State-federal funds speed
A $15 million mix of state and federal money will cut in half the amount of time it should take to clean up Mobile's antiquated sewer system, unclogging some lines that had led to controversial sewage spills, water board officials said Monday.
Major repairs and upgrades to the system still will take about 10 years to complete, but the loan should free up money that will allow some of those repairs to be completed sooner, officials said.
The Mobile Area Water and Sewer System board will borrow that much from the state's revolving fund and will be able to pay it back over 20 years at 4 percent interest. The low-interest loan is a combination of funds from the Alabama Department of Environmental Management and the federal Environmental Protection Agency.
Nearly $13 million of it will go directly toward cleaning sewer pipes, replacing or repairing them or performing rehabilitation on other parts of the system. The funds will be added to the nearly $14 million already budgeted this year for system repairs and renovations.
With the loan, much of the system can be cleaned and repaired by 2002 - two years early, officials say.
"By 2010, the system should be in great financial shape and have taken care of most of the needed repairs," said board Chairman Mark Nix. The board is taking care not to put the system so far in debt that it will have to continue hiking rates to pay for repairs, he said.
"Future boards and citizens will be the benefactors of this decision," he said. By hastening cleanup and repairs, he said, the system will have fewer sewage spills and fewer rate increases.
"We explored different ways of borrowing and this was the least expensive way to go," said system Director Malcolm Steeves.
In all, the board has about $146 million in outstanding debt, not including this new borrowing, board Comptroller Sally Berry said. The board will have paid down most of the principal on its debt by 2010, she said. "We will have only $25 million in debt if we don't borrow any more."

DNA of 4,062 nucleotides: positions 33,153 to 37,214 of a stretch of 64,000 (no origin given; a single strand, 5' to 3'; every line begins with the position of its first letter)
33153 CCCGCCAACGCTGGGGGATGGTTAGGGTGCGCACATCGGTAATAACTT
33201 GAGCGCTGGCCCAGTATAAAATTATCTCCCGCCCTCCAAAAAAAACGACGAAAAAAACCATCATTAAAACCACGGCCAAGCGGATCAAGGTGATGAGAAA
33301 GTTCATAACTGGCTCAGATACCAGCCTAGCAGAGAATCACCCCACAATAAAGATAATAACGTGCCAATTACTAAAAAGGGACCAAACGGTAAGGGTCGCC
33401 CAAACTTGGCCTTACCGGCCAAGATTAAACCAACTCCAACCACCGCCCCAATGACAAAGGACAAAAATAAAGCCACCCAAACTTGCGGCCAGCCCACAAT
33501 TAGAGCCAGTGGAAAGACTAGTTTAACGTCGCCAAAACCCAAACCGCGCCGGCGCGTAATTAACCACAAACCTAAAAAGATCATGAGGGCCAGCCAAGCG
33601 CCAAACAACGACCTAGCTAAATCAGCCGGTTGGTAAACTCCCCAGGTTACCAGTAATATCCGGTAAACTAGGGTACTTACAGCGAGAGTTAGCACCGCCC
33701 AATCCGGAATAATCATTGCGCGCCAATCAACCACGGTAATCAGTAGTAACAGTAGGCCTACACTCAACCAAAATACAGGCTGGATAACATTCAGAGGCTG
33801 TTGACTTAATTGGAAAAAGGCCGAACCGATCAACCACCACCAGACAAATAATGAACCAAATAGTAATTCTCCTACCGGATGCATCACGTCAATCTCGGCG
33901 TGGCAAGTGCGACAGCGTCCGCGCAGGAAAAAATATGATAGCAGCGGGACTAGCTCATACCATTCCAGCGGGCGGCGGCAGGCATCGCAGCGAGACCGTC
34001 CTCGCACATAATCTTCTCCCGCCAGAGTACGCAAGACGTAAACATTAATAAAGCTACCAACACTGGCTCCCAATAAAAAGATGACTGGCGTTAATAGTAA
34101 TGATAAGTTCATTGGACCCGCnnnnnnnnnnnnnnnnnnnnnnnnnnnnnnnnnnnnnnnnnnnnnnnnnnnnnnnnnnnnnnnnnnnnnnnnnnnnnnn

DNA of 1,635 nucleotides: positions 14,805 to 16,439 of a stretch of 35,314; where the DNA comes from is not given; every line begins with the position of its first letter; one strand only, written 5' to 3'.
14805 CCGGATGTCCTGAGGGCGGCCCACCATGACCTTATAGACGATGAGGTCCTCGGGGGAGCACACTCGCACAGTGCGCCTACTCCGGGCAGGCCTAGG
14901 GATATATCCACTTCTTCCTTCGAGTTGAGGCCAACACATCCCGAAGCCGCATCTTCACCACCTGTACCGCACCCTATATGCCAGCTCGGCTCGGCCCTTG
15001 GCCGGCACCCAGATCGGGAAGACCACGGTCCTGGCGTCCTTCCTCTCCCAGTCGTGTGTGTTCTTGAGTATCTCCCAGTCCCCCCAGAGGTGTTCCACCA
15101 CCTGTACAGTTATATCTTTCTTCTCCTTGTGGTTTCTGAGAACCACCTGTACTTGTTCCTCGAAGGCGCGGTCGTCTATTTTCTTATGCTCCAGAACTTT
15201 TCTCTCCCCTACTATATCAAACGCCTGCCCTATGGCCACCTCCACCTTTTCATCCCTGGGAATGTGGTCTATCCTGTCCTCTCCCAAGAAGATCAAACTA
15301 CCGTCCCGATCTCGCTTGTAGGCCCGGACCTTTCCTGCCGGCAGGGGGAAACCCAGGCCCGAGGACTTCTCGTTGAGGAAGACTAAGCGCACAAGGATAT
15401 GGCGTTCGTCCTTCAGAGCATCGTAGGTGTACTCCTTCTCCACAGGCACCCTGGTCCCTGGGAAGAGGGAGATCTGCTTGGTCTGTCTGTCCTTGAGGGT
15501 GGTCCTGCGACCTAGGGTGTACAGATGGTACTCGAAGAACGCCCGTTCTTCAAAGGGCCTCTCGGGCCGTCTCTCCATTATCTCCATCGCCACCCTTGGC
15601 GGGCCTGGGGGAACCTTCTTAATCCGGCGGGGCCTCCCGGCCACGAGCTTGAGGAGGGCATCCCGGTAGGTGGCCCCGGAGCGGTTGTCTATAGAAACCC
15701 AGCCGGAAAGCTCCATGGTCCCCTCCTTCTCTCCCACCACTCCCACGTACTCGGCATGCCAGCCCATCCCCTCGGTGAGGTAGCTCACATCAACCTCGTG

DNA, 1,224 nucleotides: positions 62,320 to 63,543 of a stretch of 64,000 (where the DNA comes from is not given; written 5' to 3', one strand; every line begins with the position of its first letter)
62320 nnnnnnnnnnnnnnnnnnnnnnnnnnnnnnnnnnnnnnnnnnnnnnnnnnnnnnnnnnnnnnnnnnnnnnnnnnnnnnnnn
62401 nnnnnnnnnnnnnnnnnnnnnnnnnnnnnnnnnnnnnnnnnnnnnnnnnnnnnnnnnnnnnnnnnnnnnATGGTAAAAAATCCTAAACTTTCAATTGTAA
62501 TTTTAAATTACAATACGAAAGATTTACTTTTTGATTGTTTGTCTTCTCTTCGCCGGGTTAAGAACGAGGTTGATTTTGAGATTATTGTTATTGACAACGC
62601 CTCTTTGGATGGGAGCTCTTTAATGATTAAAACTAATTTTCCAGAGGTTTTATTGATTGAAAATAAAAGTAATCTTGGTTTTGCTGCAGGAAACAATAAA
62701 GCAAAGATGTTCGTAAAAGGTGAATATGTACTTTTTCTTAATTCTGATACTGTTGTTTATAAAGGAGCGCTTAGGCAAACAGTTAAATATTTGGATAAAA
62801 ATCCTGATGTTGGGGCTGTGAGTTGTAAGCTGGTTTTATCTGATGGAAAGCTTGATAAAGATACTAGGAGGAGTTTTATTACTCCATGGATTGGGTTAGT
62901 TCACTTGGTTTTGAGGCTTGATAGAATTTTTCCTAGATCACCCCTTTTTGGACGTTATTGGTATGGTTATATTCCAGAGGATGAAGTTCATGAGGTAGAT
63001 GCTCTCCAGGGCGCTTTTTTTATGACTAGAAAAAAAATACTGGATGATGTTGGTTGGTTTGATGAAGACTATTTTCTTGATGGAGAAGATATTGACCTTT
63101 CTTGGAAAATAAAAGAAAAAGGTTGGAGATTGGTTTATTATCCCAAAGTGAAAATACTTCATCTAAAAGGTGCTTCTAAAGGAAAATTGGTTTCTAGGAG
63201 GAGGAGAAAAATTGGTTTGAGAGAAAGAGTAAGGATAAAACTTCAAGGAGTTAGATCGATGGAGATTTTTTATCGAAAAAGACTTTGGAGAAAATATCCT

The board is concentrating on repairing the old sewer system because of numerous sewage spills over the last 10 years. Already this year, it purchased seven new cleaning and vacuum trucks to suck debris and grease clogs out of sewer pipes. Such clogs often cause manholes to pop open or pipes to break, spilling their contents onto the ground.
The utility also has hired 14 additional people to run those trucks for 10 hours a day.
In addition to the new trucks, the state loan and a recent 10 percent rate increase, the board is borrowing $30 million from Regents Bank to help pay for the needed repairs.
Nearly a year ago, the environmental group Mobile Bay Watch and ADEM sued the water and sewer board separately. Both groups claim the board has violated the federal Clean Water Act more than 200 times by spilling sewage into area creeks and streams.
Both suits are in mediation with the U.S. attorney's office. The goal of that mediation is to determine who should pay for the needed repairs to the sewer system and over what period of time.
When the board, several months ago, first discussed accelerating repairs to the system Mobile Bay Watch Executive Director Casi Callaway said her board very much favored speeding up the process.
Mobile Bay Watch members have said they are not looking for a cash settlement from their lawsuit, but a fix for the system.
Among the projects the board will fund with the $15 million is the replacement of lateral sewer lines running to 800 houses in flood-prone areas. Leaks in those pipes allow rain water in, which overburdens the sewer system and can cause spills, officials say. Homeowners eventually will reimburse the board the $1 million for those repairs.
Also, the board will spend $5.5 million to clean out every sewer pipe in the system and $2.9 million to line a pipe in the Halls Mill area so it will last another 50 years.
© 2000 Mobile Register. Used with permission.